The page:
OOPS….I did it again. I promised myself, and you, that I would begin blogging in a semi-regular fashion. I started this blog the week I started Docstoc – then InterWebs silence for over a year. Then, I got back on the blogwagon right about the time we started BetterWorks. And it happened again. Building a business is exhausting and if/when one has some personal time, blogwriting is not the first activity that comes to mind. Regardless, I have had so many amazing experiences helping launch this company, I regret not having taken time to share. I will do my best going forward to do so.

As I left off with a “stayed tuned” to learn more about my new BetterWorks adventure, I will pick back up with a killer video that does an amazing job, way better than words, at explaining our Perks Platform.

BetterWorks – Make Work Rewarding from BetterWorks on Vimeo.

Feels pretty great to be working in sync with such a kick-ass team, helmed by Paige Craig, Zao Yang and George “Mitsubishi” Ishii, to execute on such an impactful vision:  “to make work rewarding.”

We have been executing at the speed of light, and lots of folks (customers, vendors, investors, press peeps) have taken notice.  Check out this awesome Forbes coverage announcing our funding by stellar San Fran Venture Capital firm Redpoint Ventures.

http://www.forbes.com/sites/stevenbertoni/2011/08/01/betterworks-valued-at-nearly-100-million-after-redpoint-investment/

GO Team BetterWorks – Aka Team Banana, Team Kicking Ass and Taking Names, Team HoneyBadger and Team Amaze Balls!!!

 

 

 

Early Stage BD -What Exactly I Do?

November 29, 2010 Business, Business Development, Entrepreneurship, Sales & Marketing, Startups, Venture Capital

When people ask me what I do, I often say I help build very early stage Internet/technology companies.  This often leads to the follow-up question – “What exacly does that mean?”  On the flip side,  I meet countless Business Undergrads, and even MBAs, who tell me they want to work in startups, but seem to have very little idea of exactly what the job entails.  I recently came across a great post on 500Startups about what it means to be the “Business Guy at a Startup” by Charles Hudson (@chudson).  It is dead-on (for pre-RevGen stage), so I am sharing just about all of it below:

Being the businessperson at a startup is not easy. While the engineering team is busy checking in code and the product team is busy revising the product plan, you’re out meeting with people. Everyone else, from the finance person to the engineering team has measurable and observable deliverables in terms of code checkins, PRDs, and other key tasks that show up on a weekly progress report, while what you’re doing isn’t easy to measure. You’re not closing deals because you don’t have a product. You’re not generating revenue because the product is still in development. You’re out trying to sell a dream (literally) – some day the startup will live up to all of the promises you’re making to potential partners. So what should you do every day?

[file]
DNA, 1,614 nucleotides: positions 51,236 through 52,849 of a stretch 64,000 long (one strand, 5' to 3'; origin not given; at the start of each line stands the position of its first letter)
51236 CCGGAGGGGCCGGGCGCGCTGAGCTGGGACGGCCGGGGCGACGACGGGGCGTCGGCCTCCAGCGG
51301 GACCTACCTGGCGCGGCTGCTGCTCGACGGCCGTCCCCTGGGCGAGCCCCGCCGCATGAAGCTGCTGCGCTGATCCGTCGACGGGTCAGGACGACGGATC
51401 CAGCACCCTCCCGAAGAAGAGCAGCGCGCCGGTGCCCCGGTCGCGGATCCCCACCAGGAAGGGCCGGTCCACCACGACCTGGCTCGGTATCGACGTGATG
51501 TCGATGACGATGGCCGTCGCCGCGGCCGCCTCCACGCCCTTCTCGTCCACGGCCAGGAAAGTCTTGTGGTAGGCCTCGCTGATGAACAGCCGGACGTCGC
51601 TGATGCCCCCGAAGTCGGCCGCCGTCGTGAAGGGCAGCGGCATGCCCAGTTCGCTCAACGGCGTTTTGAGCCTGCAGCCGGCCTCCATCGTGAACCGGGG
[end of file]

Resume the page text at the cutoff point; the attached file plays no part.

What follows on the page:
I believe there are 4 core activities that every startup business guy should do if you join in the early days:

1. Be an early advocate for a business model and revenue model discovery. Everyone in your organization is going to be focused on building a killer product that users will love. But someone has to worry about the business model and distribution strategy. The good news for you as the business guy at your startup is that you can focus on that issue as a core part of your day. Even if the business model isn’t clear, it’s your job to take advantage of your seat at the table to advocate for potential business models, run early experiments with customers who believe in what you’re doing, and constantly make the case that what you’re doing has to turn into a business if the company is to ultimately be successful. If you don’t agitate for revenue and customer development and discovery, it’s easy to have that work deferred into the future. It’s never too early to start thinking through those issues.

The other natural byproduct of working as a revenue and business model advocate is that it forces you to get more involved in understanding the product roadmap and prioritization of pending features. It’s critical that you find a way to be a part of those conversations early on. Most great Internet startups are driven by product and engineering people who have strong views about where the product should go and which features should be prioritized to achieve that end. If you wait until the product is nearly complete or about to ship, it’s too late; the major opportunities to influence the direction of the product or at least understand why and how key features are being prioritized has been lost. The most frustrating experience many early businesspeople I’ve talked to encounter at startups is a feeling that the product people “just don’t get it” when they come in with a big revenue opportunity, partnership, or deal. You’re right – they probably don’t get it. They’re focused on building the product that they believe customers want. If you haven’t invested the hours it takes to get to understand the product and engineering teams longer term plans, why they want to do what they want to do and when, and to build relationships with them, you’ll never be a part of the process. Spend the time to connect with those teams and work with them – yu can rarely get anything meaningful done if it doesn’t fit into the company’s longer term product plans and vision.